Over the past year, I’ve made a concerted effort to travel only with my iPad. And yet, for each time I’ve tried, I’ve returned home wholeheartedly regretting the decision. For me, the iPad is problematically entrenched within its identity as a complementary device. Although I can capably produce content within the bounds of its display, the work I produce is psychologically hamstrung by the mere identity of the device and the cognitive associations I make therein.
Clearly, however, such struggles are not a unilateral and defining aspect of the iPad environment. During the WWDC keynote, for instance, I sat across a coffee table from Shawn Blanc. Slumping my bag upon the floor — its interior laden with a multitude of devices — Shawn sat confidently with only his iPad and Apple Keyboard. During the closing moments of the keynote, I remarked to Shawn: “I hope this ends soon, or I’m going to run out of battery.” Equipped with his bare working environment, Shawn calmly explained that he still had well over 50% battery remaining.
In that moment, I should have, perhaps, taken stock in this evident discrepancy between our respective setups. Carrying a 15” MacBook Pro, new iPad, Kindle, Mophie, and innumerable digital trinkets, my mobile working environment could barely be considered as such — my back slowly warping due to the weight slung upon it. For all that I should have grappled with, however, I chose not to. Instead, upon returning from WWDC, I immediately ordered an 11-inch MacBook Air.
In many respects, such a decision is definably lethargic, poorly representative of the shifting industry, and even, perhaps, steeped in antiquity. With concerted time and effort, it is beyond a shadow of a doubt that I could hew some semblance of versatility and robustness into an iPad-centric mobile setup. Purchasing the most fitting of apps, the best keyboard accessories, and spending an inordinate amount of time experimenting, the MacBook Air experience could likely be subsumed from my third-generation iPad.
And yet, despite the evident potential to do so, I tend to regard any effort toward such an end as a veritable waste of valuable time. Rather than reshape my well-entrenched tendencies, I took the easy route toward productivity. Instead of working with developers to hone and translate the Mac workspace into the iOS world, I simply remain in the Mac environment. Boasting a device of comparable size, but exponentially more competent hardware, I have enabled my own failings. In doing so, however, I have facilitated an intelligent, portable, and powerful working environment.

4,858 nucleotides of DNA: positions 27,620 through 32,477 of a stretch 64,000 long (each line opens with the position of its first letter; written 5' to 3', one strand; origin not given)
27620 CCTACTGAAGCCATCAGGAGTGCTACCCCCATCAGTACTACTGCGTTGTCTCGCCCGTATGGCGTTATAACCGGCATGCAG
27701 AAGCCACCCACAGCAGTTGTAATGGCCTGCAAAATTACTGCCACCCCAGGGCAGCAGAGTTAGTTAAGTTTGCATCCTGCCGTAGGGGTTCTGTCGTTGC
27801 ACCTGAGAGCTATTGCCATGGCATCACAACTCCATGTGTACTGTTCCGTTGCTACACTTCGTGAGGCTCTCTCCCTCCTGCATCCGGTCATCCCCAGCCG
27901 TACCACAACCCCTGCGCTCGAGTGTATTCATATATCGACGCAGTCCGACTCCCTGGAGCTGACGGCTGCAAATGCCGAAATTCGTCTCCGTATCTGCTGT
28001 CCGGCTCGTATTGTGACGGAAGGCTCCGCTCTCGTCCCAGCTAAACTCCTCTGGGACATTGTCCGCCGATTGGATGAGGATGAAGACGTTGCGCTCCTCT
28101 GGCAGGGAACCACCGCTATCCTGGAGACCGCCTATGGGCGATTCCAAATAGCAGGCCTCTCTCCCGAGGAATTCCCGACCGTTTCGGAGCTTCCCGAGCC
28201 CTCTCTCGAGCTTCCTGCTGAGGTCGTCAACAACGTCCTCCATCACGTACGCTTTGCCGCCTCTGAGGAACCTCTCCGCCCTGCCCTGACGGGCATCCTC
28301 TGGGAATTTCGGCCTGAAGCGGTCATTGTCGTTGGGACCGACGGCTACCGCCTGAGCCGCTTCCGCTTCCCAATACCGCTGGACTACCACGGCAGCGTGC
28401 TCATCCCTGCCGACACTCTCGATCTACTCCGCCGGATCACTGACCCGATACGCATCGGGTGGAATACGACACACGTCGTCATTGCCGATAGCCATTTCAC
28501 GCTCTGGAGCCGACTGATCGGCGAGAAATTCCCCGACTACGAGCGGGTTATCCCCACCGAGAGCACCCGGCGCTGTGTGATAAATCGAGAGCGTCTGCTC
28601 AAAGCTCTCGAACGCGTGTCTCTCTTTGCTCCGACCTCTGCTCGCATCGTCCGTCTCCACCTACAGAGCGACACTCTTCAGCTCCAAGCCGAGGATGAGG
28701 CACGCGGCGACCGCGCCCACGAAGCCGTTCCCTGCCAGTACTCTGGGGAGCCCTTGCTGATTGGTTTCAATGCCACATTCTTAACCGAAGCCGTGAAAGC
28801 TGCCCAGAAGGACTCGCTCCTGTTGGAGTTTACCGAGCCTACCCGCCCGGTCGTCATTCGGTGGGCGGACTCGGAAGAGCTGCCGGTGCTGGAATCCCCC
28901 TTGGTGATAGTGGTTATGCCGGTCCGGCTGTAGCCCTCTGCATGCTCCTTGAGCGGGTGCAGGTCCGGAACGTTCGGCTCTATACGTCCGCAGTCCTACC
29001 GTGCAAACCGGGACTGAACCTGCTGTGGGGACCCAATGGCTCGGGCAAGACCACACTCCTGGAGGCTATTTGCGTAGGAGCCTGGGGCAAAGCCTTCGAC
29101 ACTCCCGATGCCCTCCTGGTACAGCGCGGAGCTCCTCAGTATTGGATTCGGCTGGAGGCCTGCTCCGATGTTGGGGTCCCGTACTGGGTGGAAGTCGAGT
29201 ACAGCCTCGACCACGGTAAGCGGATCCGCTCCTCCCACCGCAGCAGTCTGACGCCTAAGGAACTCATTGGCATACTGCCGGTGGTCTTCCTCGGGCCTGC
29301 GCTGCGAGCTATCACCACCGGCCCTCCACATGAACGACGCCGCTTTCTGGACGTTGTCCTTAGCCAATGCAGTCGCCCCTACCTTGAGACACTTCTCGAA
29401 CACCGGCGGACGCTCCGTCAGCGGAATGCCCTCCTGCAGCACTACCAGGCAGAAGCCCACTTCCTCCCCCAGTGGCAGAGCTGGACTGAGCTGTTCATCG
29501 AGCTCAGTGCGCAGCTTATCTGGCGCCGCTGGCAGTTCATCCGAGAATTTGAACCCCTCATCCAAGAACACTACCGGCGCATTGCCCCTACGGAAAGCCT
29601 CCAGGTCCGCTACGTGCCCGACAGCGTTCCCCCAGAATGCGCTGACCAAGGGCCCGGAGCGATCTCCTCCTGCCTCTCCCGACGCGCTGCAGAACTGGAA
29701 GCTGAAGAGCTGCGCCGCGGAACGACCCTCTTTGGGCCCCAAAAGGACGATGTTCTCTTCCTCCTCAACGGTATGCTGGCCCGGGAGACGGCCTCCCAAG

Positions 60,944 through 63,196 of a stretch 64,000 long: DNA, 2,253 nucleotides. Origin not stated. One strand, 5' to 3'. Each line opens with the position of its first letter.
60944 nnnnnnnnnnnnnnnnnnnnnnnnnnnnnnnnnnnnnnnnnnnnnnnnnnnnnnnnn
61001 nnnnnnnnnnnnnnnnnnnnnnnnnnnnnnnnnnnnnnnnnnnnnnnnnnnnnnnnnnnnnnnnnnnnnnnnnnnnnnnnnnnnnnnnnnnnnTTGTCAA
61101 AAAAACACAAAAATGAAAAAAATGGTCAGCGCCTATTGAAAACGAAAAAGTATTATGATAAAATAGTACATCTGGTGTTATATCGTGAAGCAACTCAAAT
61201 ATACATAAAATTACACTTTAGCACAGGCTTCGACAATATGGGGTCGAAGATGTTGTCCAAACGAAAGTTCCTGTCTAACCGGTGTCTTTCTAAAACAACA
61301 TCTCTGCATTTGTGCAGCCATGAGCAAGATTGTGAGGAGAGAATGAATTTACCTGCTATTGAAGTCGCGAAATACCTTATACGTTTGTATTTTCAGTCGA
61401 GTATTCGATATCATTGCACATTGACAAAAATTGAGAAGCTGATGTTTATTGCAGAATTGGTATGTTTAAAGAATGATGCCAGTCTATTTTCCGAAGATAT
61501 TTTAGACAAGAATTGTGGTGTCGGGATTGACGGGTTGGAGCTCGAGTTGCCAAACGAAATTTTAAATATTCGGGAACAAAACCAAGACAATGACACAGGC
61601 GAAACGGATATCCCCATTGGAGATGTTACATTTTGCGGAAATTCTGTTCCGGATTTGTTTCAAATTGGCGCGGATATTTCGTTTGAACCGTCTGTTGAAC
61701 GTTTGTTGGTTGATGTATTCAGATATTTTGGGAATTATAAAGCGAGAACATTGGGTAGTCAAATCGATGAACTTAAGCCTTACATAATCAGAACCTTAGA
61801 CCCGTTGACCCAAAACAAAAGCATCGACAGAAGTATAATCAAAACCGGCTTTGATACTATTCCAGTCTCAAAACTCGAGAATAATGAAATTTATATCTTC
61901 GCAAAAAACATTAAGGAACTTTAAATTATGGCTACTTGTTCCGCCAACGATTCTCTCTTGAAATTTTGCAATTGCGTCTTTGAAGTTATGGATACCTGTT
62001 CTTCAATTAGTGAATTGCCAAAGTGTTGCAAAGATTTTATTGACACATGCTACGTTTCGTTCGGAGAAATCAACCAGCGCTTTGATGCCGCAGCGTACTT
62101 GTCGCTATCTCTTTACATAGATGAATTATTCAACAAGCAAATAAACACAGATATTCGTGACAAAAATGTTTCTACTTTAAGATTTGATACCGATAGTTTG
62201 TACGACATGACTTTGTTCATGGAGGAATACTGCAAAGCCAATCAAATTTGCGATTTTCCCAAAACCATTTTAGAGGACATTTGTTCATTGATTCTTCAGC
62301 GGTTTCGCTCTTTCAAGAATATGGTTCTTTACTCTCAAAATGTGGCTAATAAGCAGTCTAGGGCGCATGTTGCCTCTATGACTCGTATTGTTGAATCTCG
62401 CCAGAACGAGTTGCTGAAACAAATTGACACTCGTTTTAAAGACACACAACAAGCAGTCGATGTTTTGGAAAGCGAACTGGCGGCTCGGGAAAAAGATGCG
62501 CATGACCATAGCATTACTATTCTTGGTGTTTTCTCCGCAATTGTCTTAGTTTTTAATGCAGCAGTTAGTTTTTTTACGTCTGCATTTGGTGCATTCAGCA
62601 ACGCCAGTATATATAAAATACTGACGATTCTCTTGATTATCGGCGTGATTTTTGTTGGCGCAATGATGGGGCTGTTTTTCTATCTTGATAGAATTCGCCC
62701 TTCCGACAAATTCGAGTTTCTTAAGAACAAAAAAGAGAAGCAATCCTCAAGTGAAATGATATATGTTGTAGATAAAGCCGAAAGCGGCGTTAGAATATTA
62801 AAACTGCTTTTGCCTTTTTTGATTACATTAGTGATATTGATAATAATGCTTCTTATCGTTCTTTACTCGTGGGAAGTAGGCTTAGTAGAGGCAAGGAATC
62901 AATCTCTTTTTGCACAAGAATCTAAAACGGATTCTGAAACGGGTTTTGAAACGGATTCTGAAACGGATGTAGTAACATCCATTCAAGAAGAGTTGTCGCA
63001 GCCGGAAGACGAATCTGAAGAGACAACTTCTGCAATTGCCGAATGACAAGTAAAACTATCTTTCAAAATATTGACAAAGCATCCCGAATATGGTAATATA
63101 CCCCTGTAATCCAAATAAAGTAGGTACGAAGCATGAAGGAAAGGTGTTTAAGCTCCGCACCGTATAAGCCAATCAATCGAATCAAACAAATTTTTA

In essence, I perceived deep-seated compromise within the iPad environment — purely due to my past within the desktop computing world — and I found a resolution. Somewhat poignantly, it is precisely this misperception of compromise that has engendered Microsoft’s vision for Windows 8 and Microsoft Surface.
Insofar as the MacBook Air has answered my qualms regarding compromise in an ultraportable computing device, Microsoft has leveled its aim precisely at this point of intersection. On the one hand, such strategy is held within the bounds of shrewd business decision-making. On the other, Microsoft may well have fallen into the trap of misperception.
Concerning the former, Microsoft may well have tapped into the evident misconceptions of the iPad, and leveraged such concerns for its own advantage. Boasting native keyboard implementation, mouse support, traditional Windows applications, Office, and an attractive touch-interface, Microsoft’s selling point lies at the direct intersection at which I find myself. That is, if you have used an iPad but could not quite get everything done without having your computer with you, then Microsoft Surface could be the perfect answer. Conversely, Microsoft’s reliance upon this vision may not be the result of strategic targeting, but more aggressive swipes at one of the most successful computing devices in decades.
Herein lies the issue: the Shawn Blanc scenario.
Returning to my vertebrae-damaging collection of devices, Shawn capably and confidently carried only one: the iPad. According to Microsoft’s rhetoric, such a state of affairs should be riddled with compromise and ineptitude. And yet, when I have an enormous volume of digital ephemera surrounding me, the compromise does not fall upon Shawn, rather, it falls upon me.
Thus, in this Shawn Blanc scenario, neither of us fit into the Windows 8 model. My answer to the compromise does not lie with some sort of hybrid between tablet and laptop — it lies with a competent ultraportable laptop. Similarly, Shawn’s compromise does not lie with his iPad — it lies with carrying multiple devices. In this vein, the concern that haunts my perception of Windows 8 and Microsoft Surface is that the battle Microsoft seeks to fight may have already been fought internally within Apple. That, with a well-developed software ecosystem, the iPad is already well on its way to resolving the perception — whether real or imagined — of compromise in the computing market. And that, further, the MacBook Air exists as the competent counterpoint to the x86 Surface.
Despite these pervasive concerns, however, when reading through Joshua Topolsky’s piece, I cannot help but share his irrevocable sense of optimism for a resurgent, responsive, and innovative Microsoft. Looking at the potential for Microsoft and Windows 8 — particularly from my perspective as a non-iPad worker — I’m certainly cognizant of the potential therein. And yet, for every unique novelty and innovative feature, the concern continues to palpably flare at the back of my mind: what if Microsoft has utterly misunderstood the true nature of the compromise in the computing market today?
In other words, what if Microsoft is me?